Most extended warranties have a handy clause when the car is sold or destroyed before it is used up.
If your car, crossover, or truck was destroyed by hurricane damage or flooding, it may be worth reviewing those extended warranties you bought. Almost every one of them has a rebate clause tucked away down in the fine print. Usually, if you don’t use them up, the policies will pay you back a pro-rated amount left on the policy.
There are multiple types of extended warranty plans one can buy from a dealer when purchasing a new vehicle. Some cover general repairs and others may be specific to just wheels and tires or glass. The text above is from the Chevrolet Protection Plan. Regardless of what type of extended warranty you purchased, there is a good chance it is refundable if you have not used it.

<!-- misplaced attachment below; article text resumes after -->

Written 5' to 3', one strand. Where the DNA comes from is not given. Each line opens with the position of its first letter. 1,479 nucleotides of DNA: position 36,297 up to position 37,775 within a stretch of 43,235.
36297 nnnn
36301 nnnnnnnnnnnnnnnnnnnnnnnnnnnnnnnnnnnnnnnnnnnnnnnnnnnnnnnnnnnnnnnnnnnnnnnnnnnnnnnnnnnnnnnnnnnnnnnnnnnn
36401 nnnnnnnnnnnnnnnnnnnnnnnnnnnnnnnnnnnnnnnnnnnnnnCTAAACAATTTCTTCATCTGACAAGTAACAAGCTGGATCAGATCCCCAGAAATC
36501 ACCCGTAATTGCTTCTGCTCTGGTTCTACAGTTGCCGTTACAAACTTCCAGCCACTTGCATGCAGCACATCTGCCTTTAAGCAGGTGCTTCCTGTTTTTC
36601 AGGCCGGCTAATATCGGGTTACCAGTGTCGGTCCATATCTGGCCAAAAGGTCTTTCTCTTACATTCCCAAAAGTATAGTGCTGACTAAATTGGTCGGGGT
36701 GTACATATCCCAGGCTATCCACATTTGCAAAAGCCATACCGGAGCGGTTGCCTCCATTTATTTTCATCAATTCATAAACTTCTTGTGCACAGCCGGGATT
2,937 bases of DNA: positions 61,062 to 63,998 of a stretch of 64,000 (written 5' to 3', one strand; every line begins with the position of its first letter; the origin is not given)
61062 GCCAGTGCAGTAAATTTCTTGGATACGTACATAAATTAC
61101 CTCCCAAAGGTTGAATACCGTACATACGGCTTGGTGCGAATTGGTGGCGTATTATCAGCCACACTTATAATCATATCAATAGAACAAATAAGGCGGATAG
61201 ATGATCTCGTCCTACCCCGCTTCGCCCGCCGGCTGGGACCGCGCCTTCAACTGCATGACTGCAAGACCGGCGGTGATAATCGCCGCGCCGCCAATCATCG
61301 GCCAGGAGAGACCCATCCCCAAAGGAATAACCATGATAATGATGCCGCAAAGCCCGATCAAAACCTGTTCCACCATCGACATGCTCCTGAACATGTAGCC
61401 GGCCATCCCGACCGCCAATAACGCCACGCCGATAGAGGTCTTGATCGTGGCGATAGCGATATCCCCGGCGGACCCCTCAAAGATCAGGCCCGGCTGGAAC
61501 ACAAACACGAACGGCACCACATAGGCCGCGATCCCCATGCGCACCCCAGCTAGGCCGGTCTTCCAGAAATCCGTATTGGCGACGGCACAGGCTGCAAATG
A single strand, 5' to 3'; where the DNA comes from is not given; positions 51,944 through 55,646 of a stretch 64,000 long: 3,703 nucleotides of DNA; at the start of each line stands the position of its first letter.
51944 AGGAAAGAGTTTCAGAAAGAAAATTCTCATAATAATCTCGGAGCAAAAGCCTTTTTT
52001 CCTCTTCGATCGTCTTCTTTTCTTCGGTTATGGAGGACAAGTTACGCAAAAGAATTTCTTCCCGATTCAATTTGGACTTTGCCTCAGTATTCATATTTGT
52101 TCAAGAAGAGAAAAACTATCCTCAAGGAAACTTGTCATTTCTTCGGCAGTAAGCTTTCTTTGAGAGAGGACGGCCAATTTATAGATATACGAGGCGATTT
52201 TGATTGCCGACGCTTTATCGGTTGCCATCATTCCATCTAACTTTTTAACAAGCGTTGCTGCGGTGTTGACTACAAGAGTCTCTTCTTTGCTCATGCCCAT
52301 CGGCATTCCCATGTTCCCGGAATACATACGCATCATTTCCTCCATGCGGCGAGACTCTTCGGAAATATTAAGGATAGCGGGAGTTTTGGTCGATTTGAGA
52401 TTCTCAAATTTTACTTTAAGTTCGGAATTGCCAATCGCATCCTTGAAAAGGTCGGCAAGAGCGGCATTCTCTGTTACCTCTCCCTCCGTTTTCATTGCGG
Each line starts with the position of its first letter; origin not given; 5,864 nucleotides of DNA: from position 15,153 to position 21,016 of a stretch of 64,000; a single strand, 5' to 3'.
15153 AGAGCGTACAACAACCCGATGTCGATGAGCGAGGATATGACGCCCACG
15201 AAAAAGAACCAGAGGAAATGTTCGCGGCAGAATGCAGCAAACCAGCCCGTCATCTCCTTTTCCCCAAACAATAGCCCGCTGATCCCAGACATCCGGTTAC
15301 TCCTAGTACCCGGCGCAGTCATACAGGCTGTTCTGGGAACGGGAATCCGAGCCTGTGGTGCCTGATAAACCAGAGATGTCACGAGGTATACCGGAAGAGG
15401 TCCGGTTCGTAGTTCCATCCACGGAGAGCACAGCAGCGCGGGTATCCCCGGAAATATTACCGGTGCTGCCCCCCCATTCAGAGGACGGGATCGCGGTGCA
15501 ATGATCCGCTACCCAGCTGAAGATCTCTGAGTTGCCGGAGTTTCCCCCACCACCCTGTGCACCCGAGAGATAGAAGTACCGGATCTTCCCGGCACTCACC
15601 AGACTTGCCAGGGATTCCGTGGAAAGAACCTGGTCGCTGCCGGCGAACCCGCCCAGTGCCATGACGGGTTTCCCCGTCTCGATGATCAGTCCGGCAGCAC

Another type of related plan one can purchase is a pre-paid maintenance plan. Like extended warranty plans, these are also refundable if you cannot use them due to a totaled vehicle. The example above from Tesla’s pre-paid plan is typical. Even if you have started to use the maintenance plan, it may well have more years to go. Be sure you cash it in if your car is totaled.
Fees for canceling or transferring plans are typical. Don’t be surprised if the plan has a $100 or similar fee for the transaction. When you call to cancel, be sure to ask for this fee to be waived. Many automakers have extensive aid packages for those customers whose vehicles are damaged in “big-name” storms. These unfortunate owners are a huge pool of available immediate customers. They may be more than willing to waive a small fee to gain goodwill. It’s certainly worth pleading your case. Al they can say is, “no.”